BEM 0331 UNIT VIII Article Critique

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UNIT VIII RESEARCH PAPER

COLUMBIA SOUTHERN UNIVERSITY

Introduction

I decided to write my research paper on the Safe Drinking Water Act (SDWA). The Safe Drinking Water Act is the federal law that protect public drinking water supplies throughout the nation (Safe drinking water act, n.d. epa.gov). Under the Safe Drinking Water Act, Environmental Protection Agency sets standards for drinking water quality, and with its partners implements various technical and financial programs to ensure drinking water safety (Safe drinking water act, n.d. epa.gov). The Safe Drinking Water Act became law in 1974, amended in 1986, and was amended again in 1996 (Safe drinking water act, n.d. waterencyclopedia.com). The Safe Drinking Water Act authorizes the Environmental Protection Agency to set national standards for drinking water to protect against health effects from exposure to naturally-occurring and man-made contaminants (Background on drinking water standards in the safe drinking water act, n.d. epa.gov).

Why was the law enacted?

The Safe Drinking Water Act was enacted to protect the safety of public drinking water (Safe drinking water act, n.d. charlestonwater.com). The Safe Drinking Water Act was enacted as a result of a federal survey of large and small public drinking-water systems that revealed poor water quality was endangering public health (Safe drinking water act, n.d. environmentallaw.uslegal.com). The Safe Drinking Water Act regulates the type and level of contaminants in drinking water and controls the pollution of groundwater sources, which is not covered by the Clean Water Act because the Clean Water Act only applies to surface water (Safe drinking water act, n.d. charlestonwater.com). Under the Safe Drinking Water Act the Environmental Protection Agency has set national primary drinking water regulations, which include maximum contaminant levels (MCLs) for tap water (Safe drinking water act, n.d. charlestonwater.com). Water systems must be tested for contaminants, and if necessary, the water must be treated to reduce contaminants to the maximum contaminant levels set for each contaminant (Safe drinking water act, n.d. environmentallaw.uslegal.com).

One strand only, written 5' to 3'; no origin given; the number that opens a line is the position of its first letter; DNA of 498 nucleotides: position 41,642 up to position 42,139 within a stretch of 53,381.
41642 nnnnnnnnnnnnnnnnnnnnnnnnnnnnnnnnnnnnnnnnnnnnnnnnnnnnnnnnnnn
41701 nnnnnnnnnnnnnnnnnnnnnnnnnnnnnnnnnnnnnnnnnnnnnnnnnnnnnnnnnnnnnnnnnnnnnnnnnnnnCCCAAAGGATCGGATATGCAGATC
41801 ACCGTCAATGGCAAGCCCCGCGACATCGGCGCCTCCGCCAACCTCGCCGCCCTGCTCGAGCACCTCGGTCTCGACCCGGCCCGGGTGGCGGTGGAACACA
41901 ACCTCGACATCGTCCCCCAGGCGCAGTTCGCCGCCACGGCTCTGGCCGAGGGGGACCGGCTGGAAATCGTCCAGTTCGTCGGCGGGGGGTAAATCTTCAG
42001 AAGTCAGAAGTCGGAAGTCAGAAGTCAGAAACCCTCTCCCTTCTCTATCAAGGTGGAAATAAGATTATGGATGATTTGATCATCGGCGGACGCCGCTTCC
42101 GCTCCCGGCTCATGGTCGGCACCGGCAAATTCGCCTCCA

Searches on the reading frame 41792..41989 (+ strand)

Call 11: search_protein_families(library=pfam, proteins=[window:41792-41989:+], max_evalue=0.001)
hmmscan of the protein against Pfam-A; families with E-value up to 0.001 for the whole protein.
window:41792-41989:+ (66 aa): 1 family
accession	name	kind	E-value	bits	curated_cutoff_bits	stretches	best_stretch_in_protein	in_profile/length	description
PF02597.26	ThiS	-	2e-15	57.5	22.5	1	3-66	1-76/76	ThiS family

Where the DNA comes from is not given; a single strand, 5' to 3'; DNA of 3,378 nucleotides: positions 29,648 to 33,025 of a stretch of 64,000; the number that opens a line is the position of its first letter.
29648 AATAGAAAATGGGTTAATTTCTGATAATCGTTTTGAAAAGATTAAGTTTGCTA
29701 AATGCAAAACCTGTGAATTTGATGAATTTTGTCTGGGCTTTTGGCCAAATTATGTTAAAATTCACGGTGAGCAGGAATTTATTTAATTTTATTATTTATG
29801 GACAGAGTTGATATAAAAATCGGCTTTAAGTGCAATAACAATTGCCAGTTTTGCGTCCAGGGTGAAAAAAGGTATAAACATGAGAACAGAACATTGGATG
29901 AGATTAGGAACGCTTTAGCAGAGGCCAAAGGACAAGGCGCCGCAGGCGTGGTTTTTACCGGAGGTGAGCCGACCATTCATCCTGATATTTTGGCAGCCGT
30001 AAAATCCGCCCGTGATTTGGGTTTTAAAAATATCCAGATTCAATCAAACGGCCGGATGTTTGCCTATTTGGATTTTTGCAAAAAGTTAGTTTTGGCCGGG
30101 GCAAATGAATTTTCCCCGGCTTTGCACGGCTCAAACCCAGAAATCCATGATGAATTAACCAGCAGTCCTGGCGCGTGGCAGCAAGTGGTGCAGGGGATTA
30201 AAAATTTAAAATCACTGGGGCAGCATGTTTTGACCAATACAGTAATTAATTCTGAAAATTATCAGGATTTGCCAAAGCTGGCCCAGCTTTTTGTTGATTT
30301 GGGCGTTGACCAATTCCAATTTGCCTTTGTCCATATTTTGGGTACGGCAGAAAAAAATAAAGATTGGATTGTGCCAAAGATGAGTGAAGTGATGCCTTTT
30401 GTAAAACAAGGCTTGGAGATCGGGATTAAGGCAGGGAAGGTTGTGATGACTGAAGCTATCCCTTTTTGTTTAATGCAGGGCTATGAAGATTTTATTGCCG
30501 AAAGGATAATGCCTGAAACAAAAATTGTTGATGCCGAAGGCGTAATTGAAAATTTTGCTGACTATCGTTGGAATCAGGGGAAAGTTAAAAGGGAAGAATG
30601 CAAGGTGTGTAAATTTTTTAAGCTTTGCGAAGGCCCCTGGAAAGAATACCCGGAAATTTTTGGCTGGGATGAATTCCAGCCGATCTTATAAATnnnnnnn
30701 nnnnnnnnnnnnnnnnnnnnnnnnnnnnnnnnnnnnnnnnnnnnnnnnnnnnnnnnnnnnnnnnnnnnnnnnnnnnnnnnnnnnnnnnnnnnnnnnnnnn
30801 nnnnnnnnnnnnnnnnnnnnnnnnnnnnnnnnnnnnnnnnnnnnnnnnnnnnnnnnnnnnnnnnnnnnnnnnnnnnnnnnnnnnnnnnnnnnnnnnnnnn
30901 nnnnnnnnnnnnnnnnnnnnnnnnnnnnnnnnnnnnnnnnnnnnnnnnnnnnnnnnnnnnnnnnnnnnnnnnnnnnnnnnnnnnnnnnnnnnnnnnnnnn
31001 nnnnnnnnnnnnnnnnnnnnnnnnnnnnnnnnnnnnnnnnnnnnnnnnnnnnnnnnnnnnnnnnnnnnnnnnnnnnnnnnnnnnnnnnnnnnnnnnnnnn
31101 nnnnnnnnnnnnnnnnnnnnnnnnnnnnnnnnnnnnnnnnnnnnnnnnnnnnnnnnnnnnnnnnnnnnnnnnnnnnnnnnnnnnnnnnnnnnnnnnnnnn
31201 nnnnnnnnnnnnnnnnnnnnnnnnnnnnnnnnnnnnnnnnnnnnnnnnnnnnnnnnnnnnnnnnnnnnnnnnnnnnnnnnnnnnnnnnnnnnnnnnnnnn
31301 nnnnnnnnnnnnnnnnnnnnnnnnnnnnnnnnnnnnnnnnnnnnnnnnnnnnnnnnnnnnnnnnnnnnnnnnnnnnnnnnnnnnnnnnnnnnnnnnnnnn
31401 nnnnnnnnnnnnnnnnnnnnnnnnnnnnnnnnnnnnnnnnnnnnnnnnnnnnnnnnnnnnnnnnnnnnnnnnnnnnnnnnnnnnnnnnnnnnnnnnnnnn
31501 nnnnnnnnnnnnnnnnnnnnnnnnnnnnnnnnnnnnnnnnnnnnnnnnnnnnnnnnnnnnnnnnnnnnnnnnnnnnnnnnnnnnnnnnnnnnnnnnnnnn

Controversies pertaining to the Safe Drinking Water Act

Most Americans care more about clean water than clean air and clean soil according to one Gallup poll (Atkin, E. (2015, Sep). Why the EPA’s clean drinking water rule is so controversial, thinkprogress.org). Americans also care more about drinking water than clean rivers and lakes. Then why would there so much opposition to the clean drinking water rule? The Waters of the United States rule or WOTUS protects 2 million miles of streams and 20 million acres of wetlands that provide drinking water. One-third of Americans get their drinking water from sources connected to those streams and wetlands (Atkin, E. (2015, Sep). Why the EPA’s clean drinking water rule is so controversial, thinkprogress.org). The rule has met great opposition from groups in the fossil fuel industry, farmers, small business groups, and real estate developers. The rule give the federal government too much control over the smallest bodies of water and they have the potential to get sued for diverting small streams and filling in wetlands for buildings (Atkin, E. (2015, Sep). Why the EPA’s clean drinking water rule is so controversial, thinkprogress.org). Many industries believe the rule hinders their capabilities to grow their businesses. The people who support WOTUS are the people who love clean water such as outdoor enthusiasts (Atkin, E. (2015, Sep). Why the EPA’s clean drinking water rule is so controversial, thinkprogress.org).

How the act has affected me

The Safe Drinking Water Act has implemented rules and regulations that help keep our drinking water safe from contaminants. Water containing unhealthy contaminants can make people sick and even cause long term health effects. Because of the Safe Drinking Water Act I am able to drink water from a tap with confidence that I am not being exposed to high levels of unhealthy contaminants. I also get annual updates from my local water supplier on the quality of water that they are providing to me and others in my community. The Safe Drinking Water Act will regulate what goes into the water in order to preserve our water resources and keep providing clean drinking water to the people of the United States in the future. The Safe Drinking Water Act has taught me to ensure the streams and wetlands in my community are kept clean. I will do my part to teach my kids the same lesson that I have learned in order to keep our drinking water clean from contaminants.

Lawsuit related to the Safe Drinking Water Act